Asia have overtaken the United States as the region with the most billionaires for the first time.
Last year America had 563 billionaires while Asia had 637, a report by financial services firm UBS and auditor PricewaterhouseCoopers found.
The report credited the reversal of fortunes to the arrival of a new entrepreneurial class in China, with Asia creating a new billionaire every three days on average.
Asia now has more billionaires than America and is creating one every three minutes thanks to a rising entrepreneurial class in China (pictured, the Shanghai skyline)
While Asia has more billionaires, America still has the greatest concentration of wealth, researchers found (pictured, the New York Stock Exchange on Wall Street)
But while Asian billionaires now outnumber their US counterparts, the Americans still control more wealth in total.
Europe took third spot in the report’s billionaire database with 342.
In total there are now 1,542 billionaires in the world controlling $6trillion between them, researchers said.
That marks a 17 per cent rise from 2015, when billionaire wealth declined.
The group of billionaires either owns or partly controls companies that employ 27.7 million people, it added.
While the chasm between the world’s rich and poor remains a burning political issue across the continents, UBS and PwC said that billionaire assets are increasingly likely to benefit the needy.
‘Looking further forward, we estimate that $2.4trillion (2.1 trillion euros) of billionaire wealth will be transferred in the next two decades as billionaires age, with a significant amount going to philanthropic causes,’ the report said.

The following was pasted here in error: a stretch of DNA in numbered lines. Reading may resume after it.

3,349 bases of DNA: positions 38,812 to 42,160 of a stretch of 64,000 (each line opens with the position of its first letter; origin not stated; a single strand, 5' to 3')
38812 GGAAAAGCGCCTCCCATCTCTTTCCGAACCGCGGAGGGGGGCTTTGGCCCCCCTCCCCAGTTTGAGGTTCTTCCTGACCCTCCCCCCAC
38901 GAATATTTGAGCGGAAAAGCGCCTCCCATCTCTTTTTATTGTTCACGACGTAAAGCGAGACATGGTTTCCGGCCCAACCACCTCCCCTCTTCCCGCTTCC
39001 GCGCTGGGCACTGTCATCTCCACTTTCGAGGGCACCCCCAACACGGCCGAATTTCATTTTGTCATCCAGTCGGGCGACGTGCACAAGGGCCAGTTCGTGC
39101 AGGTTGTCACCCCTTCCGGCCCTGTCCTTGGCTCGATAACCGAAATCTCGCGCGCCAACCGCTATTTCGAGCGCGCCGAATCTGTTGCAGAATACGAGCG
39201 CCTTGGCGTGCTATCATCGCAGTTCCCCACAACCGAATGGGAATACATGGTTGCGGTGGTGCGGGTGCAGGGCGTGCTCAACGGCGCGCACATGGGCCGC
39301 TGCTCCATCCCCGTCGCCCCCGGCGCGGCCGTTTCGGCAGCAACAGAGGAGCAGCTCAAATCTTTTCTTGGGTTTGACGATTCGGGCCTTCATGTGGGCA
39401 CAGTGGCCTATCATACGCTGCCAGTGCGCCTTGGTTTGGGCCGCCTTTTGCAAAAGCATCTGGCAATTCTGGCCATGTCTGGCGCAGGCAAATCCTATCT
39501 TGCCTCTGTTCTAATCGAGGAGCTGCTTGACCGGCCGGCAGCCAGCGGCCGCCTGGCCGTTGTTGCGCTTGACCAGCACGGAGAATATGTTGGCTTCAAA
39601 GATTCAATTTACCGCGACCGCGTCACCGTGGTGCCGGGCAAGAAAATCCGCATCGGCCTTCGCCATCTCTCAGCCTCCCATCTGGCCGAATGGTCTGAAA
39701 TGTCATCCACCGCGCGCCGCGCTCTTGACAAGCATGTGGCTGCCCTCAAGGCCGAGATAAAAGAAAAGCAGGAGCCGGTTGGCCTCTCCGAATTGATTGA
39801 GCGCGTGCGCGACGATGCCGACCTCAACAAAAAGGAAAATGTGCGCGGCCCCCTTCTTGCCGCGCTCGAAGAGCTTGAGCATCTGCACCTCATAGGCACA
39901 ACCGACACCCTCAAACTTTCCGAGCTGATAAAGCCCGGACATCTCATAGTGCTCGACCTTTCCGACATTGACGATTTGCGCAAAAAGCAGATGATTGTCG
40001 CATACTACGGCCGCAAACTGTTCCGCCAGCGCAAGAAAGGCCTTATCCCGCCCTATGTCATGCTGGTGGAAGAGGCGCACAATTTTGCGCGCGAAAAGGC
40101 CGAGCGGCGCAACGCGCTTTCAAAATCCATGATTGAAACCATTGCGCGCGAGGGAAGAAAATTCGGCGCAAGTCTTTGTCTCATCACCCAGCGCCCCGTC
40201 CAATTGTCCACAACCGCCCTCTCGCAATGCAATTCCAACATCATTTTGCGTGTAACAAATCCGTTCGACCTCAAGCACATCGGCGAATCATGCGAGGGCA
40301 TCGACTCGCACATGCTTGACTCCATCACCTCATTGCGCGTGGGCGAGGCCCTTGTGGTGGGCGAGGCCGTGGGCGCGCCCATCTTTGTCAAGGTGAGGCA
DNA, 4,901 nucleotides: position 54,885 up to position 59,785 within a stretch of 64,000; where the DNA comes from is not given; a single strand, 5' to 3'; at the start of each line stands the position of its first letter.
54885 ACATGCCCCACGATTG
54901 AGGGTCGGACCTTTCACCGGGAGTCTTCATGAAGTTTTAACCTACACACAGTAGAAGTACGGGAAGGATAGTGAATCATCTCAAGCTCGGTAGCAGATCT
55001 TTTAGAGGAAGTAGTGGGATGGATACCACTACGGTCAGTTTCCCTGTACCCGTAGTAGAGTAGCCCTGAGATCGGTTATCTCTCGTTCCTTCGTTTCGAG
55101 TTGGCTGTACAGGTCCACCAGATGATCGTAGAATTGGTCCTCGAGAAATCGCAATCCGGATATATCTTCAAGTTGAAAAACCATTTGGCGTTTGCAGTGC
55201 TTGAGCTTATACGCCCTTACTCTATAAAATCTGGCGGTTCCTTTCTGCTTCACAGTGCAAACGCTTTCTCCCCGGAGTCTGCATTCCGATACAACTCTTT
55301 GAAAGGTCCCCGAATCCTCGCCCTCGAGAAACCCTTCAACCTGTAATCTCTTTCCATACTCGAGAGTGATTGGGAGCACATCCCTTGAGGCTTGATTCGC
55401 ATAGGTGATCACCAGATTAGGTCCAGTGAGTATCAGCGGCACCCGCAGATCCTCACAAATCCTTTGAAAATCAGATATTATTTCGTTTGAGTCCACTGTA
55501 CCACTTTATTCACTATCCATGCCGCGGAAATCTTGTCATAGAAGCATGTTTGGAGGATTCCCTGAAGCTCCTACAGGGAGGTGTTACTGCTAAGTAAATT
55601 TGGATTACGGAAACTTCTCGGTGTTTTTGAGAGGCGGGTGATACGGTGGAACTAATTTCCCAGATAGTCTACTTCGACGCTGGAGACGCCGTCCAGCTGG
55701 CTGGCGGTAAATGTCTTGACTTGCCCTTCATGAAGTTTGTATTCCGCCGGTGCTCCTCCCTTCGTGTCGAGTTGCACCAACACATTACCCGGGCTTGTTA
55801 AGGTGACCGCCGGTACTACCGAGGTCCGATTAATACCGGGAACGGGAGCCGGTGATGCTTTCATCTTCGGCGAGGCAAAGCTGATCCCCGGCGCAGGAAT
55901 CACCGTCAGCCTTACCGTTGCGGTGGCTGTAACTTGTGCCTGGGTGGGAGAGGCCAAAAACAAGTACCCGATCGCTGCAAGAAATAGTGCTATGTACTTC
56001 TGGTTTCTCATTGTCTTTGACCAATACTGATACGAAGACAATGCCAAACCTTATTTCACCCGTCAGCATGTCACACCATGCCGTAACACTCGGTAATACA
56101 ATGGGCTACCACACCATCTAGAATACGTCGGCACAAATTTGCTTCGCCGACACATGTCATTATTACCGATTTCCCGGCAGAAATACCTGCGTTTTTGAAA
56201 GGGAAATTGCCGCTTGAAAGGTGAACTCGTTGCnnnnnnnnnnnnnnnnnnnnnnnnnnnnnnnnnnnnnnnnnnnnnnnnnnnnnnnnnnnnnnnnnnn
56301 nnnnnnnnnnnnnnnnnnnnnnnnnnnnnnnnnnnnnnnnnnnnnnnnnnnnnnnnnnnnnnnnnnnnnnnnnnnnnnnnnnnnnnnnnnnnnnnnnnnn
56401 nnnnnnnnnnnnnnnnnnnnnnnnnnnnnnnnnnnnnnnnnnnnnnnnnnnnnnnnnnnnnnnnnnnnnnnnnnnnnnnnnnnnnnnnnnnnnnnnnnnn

Technology continues to be the biggest creator of wealth, the report said. Pictured is Jack Ma, the creator of online marketplace Alibaba and the richest man in Asia
Billionaires are also increasingly looking to create legacies with their money by investing in art galleries or buying sports teams (pictured, Roman Abramovich, the owner of Chelsea FC)
Three quarters of those who newly became billionaires in 2016 were from China and India, the findings showed.
John Mathews, a senior figure within UBS, said: ‘The US still leads in the world’s largest concentration of billionaire wealth.
As expected in a country with such an entrepreneurial mind set, technology is the biggest driver of wealth creation.
‘These entrepreneurs are leveraging their networks and focusing on not only growing their wealth, but also making sure they are socially impactful.’
The report found that billionaires are creating legacies for themselves through their cultural pursuits and are becoming more engaged in the arts and, increasingly, investing in sports clubs.
Private museums are growing in number and public museums are receiving more funding, increasing the accessibility of art to the public, the report said.
Billionaires are also helping sports clubs to become more sustainable, helping them to deliver associated benefits to the communities they are part of.